For Jessica M. :-)
A little over five years ago, I decided to run a marathon. Well, I was convinced to train for a marathon. This was the first year that Jessica and I worked together. She's very peppy and talkative and had high hopes for the school year. I tried and failed to look excited when I met her. I still feel bad about that. I think she now knows why I was skeptical about how the teaching would go that year and that it wasn't about her at all, but even today I wonder if she thought I was one those doom and gloom Eeyore types. It was hard to resist her enthusiasm for everything though, so when one of the other teachers at our school mentioned that she would be training for a marathon and that we should join her, Jessica got excited and I got swept up in the excitement.
We were assured that ANYBODY can run a marathon. I was as close to any BODY as you can get--39 years old, not known for athletic prowess, and at least 25lbs above what is considered the "ideal" weight of someone under five feet tall. Twenty-six point two miles was a long way to carry 140lbs of low self-esteem, but I was going to try.
So, along with a few other teachers from the school, we joined Round Rock Fit, an organization of runners who would help train us for the marathon. Eventually, all of the other teacher quit and it was just Jessica and me. We got up early on Saturday mornings, warmed up with our running group, and ran the long distance goal for the day. Each week the distance would increase. The leaders of the group decided that we would end our runs at the same time each week, so as the distances got longer, the running groups met earlier. Then the time changed and we were running in the dark.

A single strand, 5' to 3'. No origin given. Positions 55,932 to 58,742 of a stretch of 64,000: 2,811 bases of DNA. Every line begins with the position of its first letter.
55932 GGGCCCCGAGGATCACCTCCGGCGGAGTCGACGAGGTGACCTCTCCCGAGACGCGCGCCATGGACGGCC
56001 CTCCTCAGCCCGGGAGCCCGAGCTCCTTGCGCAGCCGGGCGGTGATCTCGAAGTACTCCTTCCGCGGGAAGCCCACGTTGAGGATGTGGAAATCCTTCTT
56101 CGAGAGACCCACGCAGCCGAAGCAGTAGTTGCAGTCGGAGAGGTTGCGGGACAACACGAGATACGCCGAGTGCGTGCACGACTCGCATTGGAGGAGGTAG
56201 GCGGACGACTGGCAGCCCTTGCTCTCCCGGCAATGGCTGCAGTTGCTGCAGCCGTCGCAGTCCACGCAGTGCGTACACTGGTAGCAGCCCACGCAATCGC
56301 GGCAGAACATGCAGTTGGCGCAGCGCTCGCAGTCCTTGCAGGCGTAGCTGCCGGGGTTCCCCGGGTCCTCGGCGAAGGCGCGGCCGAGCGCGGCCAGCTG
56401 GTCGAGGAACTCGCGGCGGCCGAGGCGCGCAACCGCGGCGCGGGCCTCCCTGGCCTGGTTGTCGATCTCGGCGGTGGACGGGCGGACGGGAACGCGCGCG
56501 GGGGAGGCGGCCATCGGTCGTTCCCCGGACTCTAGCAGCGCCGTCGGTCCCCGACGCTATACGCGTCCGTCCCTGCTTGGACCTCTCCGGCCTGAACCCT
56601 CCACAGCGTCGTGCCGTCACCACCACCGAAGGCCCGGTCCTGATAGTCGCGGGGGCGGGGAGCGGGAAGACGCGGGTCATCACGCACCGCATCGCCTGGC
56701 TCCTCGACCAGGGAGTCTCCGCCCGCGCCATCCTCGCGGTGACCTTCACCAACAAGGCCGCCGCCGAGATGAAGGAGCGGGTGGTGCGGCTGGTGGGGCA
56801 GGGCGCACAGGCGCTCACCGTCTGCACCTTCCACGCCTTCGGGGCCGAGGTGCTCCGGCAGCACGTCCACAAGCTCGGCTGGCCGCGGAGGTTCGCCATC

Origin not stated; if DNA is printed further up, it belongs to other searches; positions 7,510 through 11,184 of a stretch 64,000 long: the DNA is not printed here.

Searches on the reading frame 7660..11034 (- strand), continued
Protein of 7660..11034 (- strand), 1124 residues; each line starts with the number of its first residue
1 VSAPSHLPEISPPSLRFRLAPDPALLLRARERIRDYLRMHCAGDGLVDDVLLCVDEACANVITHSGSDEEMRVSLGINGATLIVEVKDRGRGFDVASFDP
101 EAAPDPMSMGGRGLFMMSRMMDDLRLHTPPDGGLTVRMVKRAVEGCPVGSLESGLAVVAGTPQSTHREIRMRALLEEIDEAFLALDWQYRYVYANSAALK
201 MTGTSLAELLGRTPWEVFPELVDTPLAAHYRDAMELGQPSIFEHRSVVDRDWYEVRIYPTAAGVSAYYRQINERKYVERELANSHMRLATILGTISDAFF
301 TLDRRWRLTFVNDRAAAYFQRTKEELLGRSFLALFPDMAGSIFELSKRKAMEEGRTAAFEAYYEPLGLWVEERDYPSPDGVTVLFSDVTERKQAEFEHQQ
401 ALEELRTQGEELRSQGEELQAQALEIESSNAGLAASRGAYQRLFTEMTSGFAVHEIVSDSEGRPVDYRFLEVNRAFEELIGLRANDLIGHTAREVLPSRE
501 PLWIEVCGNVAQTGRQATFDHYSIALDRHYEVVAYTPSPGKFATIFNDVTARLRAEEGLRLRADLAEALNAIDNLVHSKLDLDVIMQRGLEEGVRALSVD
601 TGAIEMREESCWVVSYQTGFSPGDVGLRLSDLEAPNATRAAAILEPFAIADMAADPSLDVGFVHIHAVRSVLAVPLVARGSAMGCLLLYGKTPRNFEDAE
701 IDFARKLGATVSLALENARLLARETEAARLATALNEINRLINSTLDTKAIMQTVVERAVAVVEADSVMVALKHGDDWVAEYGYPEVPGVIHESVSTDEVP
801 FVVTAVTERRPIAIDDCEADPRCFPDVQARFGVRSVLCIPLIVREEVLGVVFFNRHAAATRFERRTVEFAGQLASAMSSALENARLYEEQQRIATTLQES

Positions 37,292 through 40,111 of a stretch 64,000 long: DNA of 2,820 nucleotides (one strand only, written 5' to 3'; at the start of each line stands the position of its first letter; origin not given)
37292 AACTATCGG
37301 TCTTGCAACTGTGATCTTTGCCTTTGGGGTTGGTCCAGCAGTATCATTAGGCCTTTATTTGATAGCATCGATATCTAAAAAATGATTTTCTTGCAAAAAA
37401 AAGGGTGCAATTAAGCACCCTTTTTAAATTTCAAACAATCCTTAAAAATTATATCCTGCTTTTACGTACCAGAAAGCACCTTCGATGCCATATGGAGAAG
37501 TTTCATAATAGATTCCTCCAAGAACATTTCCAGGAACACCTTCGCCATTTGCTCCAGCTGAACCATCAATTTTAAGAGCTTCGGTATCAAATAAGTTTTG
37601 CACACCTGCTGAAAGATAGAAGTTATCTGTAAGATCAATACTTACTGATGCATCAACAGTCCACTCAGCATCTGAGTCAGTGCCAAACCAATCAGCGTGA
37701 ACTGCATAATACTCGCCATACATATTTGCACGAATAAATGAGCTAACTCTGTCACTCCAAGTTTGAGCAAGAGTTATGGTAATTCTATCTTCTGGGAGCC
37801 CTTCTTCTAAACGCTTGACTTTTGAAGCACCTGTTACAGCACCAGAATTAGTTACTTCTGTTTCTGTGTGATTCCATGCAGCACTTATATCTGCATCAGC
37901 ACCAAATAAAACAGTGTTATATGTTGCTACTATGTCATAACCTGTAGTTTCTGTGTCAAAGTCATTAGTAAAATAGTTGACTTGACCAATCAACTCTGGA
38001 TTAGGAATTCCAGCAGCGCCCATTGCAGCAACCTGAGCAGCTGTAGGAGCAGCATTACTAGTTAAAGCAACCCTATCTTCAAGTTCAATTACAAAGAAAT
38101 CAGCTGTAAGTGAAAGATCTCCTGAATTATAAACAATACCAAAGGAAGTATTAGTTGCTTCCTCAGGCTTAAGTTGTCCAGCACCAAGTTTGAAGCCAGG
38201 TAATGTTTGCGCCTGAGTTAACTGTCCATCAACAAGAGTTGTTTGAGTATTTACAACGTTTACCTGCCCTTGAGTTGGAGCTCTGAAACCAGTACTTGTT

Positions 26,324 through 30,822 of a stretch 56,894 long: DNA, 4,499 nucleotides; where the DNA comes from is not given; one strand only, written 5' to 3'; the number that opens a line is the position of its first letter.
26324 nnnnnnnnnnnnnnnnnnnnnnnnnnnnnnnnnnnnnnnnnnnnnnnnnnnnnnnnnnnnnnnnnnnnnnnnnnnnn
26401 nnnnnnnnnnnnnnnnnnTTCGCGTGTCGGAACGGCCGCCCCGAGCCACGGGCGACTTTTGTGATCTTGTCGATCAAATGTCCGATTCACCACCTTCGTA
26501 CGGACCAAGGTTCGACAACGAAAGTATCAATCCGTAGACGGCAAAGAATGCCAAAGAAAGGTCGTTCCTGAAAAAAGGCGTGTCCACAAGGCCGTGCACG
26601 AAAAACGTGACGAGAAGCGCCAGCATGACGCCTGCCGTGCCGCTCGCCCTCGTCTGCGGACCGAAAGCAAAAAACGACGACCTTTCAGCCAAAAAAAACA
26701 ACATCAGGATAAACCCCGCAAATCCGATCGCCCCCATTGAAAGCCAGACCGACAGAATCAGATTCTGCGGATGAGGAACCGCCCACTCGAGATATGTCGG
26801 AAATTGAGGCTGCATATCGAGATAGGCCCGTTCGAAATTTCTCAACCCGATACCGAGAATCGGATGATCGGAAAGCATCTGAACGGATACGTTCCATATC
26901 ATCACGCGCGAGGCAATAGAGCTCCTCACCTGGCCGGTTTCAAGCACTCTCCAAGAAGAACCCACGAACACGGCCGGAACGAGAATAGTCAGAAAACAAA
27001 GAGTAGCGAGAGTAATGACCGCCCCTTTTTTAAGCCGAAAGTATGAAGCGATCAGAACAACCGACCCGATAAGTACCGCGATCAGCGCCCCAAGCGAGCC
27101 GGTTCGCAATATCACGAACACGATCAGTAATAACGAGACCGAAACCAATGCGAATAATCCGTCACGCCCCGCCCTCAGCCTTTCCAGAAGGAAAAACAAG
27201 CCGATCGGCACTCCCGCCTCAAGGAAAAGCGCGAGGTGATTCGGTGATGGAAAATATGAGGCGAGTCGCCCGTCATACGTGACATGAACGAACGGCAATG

This would not have been so bad if we were running in the city where you could find lights, convenience stores, toilets and people. We were out in the undiscovered parts of Round Rock, running on country roads in abject darkness. One morning, I told Jessica to run in front of me so that if a car came it would shine on her white body and maybe we would not get killed. She liked that. Just a day after hearing about a woman who was attacked by dogs while she was out running, we found ourselves on that country road listening to the howls of the animals hiding in the darkness, wondering aloud what the hell we thought we were doing out there.
The runs were grueling and satisfying. I remember the first time we ran ten miles. We were at the halfway mark and marveled at how good we still felt. These bodies ran from one city to the next almost.
The best things about the run was getting to know Jessica. We always ran at a speed that let us talk comfortably. Talking was what got us through the worst days and made the best days even better. We spoke about issues in her relationship, "she who must not be named" at our school who gave us grief, and whatever we were watching on television at the time. We stretched, cried, and complained together. But mostly, we laughed.
I did not get the chance to run the marathon with Jessica that year, but I was there when she crossed the finish line. The next year, she was there when I finished.
Today, we are still there for each other.